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Afghanistan: An Endless Financial Sinkhole
by John Glaser
Despite its unsurprising “revelations,” the story has received a lot of attention from Americans who are tired of fighting the lost war in Afghanistan and resentful that so many resources have gone to that sinkhole of a “nation-building” project.
In response to the report, Karzai admitted it matter-of-factly. An excerpt is featured in this Jake Tapper clip:
“…in a, eh, not big amount, no, small amount.” Well, I’ll take the description as relative, given that the Times reported, “All told, tens of millions of dollars have flowed from the C.I.A. to the office of President Hamid Karzai.”
This is a guy whose immense power over an entire country is totally illegitimate, having rose to the position in the aftermath of US-imposed regime change and military occupation and kept it by orchestrating fraudulent elections. The entire edifice of the Afghan government over which Karzai presides is sustained through a massive influx of US foreign aid – more than $16 billion since 2008 alone (not including the cost of conducting the war).
Under Karzai, Afghanistan has retained the title of being one of the most corrupt nations on the planet, and that is primarily in reference to the financial conduct of the government; never mind Karzai’s pettier preoccupations, like torturing prisonersand agreeing to pardon an imprisoned woman for the crime of being raped, on the one condition that she marry the man that raped her.
All this, and the CIA still sees fit to continue sending Karzai tens of millions of dollars in secret. Just as a reminder for those not as schooled in the art of pronouncing the utterly obvious, the CIA isn’t a corporation – they aren’t a business producing something in exchange for money. They have no money of their own. The wads of cash they’re regularly sending to people like Karzai come straight from the hard-earned paychecks of you and your neighbors.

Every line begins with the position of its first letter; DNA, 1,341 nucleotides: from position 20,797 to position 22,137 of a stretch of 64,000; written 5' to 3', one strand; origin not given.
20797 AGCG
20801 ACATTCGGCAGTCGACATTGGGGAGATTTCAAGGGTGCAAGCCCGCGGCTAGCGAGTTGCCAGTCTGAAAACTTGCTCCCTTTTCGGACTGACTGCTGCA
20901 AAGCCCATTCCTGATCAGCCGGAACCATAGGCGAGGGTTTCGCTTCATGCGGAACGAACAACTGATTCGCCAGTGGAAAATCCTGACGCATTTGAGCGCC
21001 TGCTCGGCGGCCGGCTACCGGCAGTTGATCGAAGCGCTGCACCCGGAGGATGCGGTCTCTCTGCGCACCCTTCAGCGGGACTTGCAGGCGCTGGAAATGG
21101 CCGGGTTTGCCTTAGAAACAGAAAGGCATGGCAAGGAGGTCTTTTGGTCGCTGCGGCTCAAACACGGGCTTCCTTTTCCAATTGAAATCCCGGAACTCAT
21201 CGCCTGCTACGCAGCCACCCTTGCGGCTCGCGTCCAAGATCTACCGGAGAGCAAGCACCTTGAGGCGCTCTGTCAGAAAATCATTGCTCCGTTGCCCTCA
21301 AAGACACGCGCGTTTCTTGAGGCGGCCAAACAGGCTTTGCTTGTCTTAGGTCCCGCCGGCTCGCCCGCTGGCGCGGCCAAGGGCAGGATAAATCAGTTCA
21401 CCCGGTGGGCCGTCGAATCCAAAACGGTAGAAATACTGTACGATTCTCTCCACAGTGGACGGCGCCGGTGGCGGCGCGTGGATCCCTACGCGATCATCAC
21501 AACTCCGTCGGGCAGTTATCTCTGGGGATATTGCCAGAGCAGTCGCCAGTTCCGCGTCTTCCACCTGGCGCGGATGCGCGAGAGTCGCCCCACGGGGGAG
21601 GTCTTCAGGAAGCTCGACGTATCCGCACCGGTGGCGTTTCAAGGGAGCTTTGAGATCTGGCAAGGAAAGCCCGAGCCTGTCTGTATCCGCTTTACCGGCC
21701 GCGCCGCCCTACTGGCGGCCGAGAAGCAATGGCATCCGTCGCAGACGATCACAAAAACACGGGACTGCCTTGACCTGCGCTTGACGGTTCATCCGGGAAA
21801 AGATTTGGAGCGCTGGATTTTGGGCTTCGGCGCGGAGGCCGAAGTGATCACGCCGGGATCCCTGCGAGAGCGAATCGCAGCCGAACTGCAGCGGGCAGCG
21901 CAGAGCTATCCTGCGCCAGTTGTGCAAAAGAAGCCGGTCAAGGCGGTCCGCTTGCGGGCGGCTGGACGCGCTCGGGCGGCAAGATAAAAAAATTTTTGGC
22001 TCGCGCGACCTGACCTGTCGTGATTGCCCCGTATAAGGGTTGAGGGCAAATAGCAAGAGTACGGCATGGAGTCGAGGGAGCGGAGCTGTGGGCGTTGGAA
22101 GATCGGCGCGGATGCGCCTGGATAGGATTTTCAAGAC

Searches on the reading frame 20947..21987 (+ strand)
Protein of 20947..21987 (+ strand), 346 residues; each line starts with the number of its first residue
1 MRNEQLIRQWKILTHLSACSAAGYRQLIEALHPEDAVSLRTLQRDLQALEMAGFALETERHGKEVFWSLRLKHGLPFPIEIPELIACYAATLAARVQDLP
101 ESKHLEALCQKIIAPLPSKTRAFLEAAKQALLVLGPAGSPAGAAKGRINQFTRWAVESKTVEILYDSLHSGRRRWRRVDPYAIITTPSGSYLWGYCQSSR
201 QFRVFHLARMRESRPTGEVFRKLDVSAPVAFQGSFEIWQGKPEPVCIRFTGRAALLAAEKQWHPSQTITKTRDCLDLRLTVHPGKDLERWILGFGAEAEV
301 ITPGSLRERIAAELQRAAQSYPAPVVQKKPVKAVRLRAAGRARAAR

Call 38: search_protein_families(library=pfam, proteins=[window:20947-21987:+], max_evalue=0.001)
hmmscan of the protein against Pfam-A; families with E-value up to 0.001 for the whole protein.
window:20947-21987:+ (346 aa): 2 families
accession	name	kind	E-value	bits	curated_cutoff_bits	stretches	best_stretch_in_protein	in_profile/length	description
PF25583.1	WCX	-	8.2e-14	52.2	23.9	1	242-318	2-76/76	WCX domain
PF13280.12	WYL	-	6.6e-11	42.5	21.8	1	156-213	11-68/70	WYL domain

As to Tapper’s question, Galbraith is correct that the payments have been a total waste. As the Times reported, “there is little evidence that the payments bought the influence the CIA sought. Instead, some American officials said, the cash has fueled corruption and empowered warlords, undermining Washington’s exit strategy from Afghanistan.”
The fact that the war cannot be “won” plays into this endlessly-paying-billions-for-absolutely-nothing game Washington has been playing in Afghanistan. British Defense Secretary Philip Hammond said in January that there is a “growing realization on both sides of” the conflict in Afghanistan “that neither side can win outright.”
The Taliban actually control entire parts of the country, where they “collect taxes, maintain law and order, and adjudicate disputes,” Dexter Filkins reported in the New Yorker in July. An Afghan told Filkins, the “country will be divided into twenty-five or thirty fiefdoms, each with its own government,” as soon as they Americans leave.
“We are probably headed for stalemate in 2014,” says Stephen Biddle, a George Washington University political science professor who has advised U.S. commanders in Afghanistan and Iraq.
“If that is the case, the U.S. will have to pump billions of dollars a year into Afghanistan for decades to prevent its collapse,” the AP reported Biddle as saying.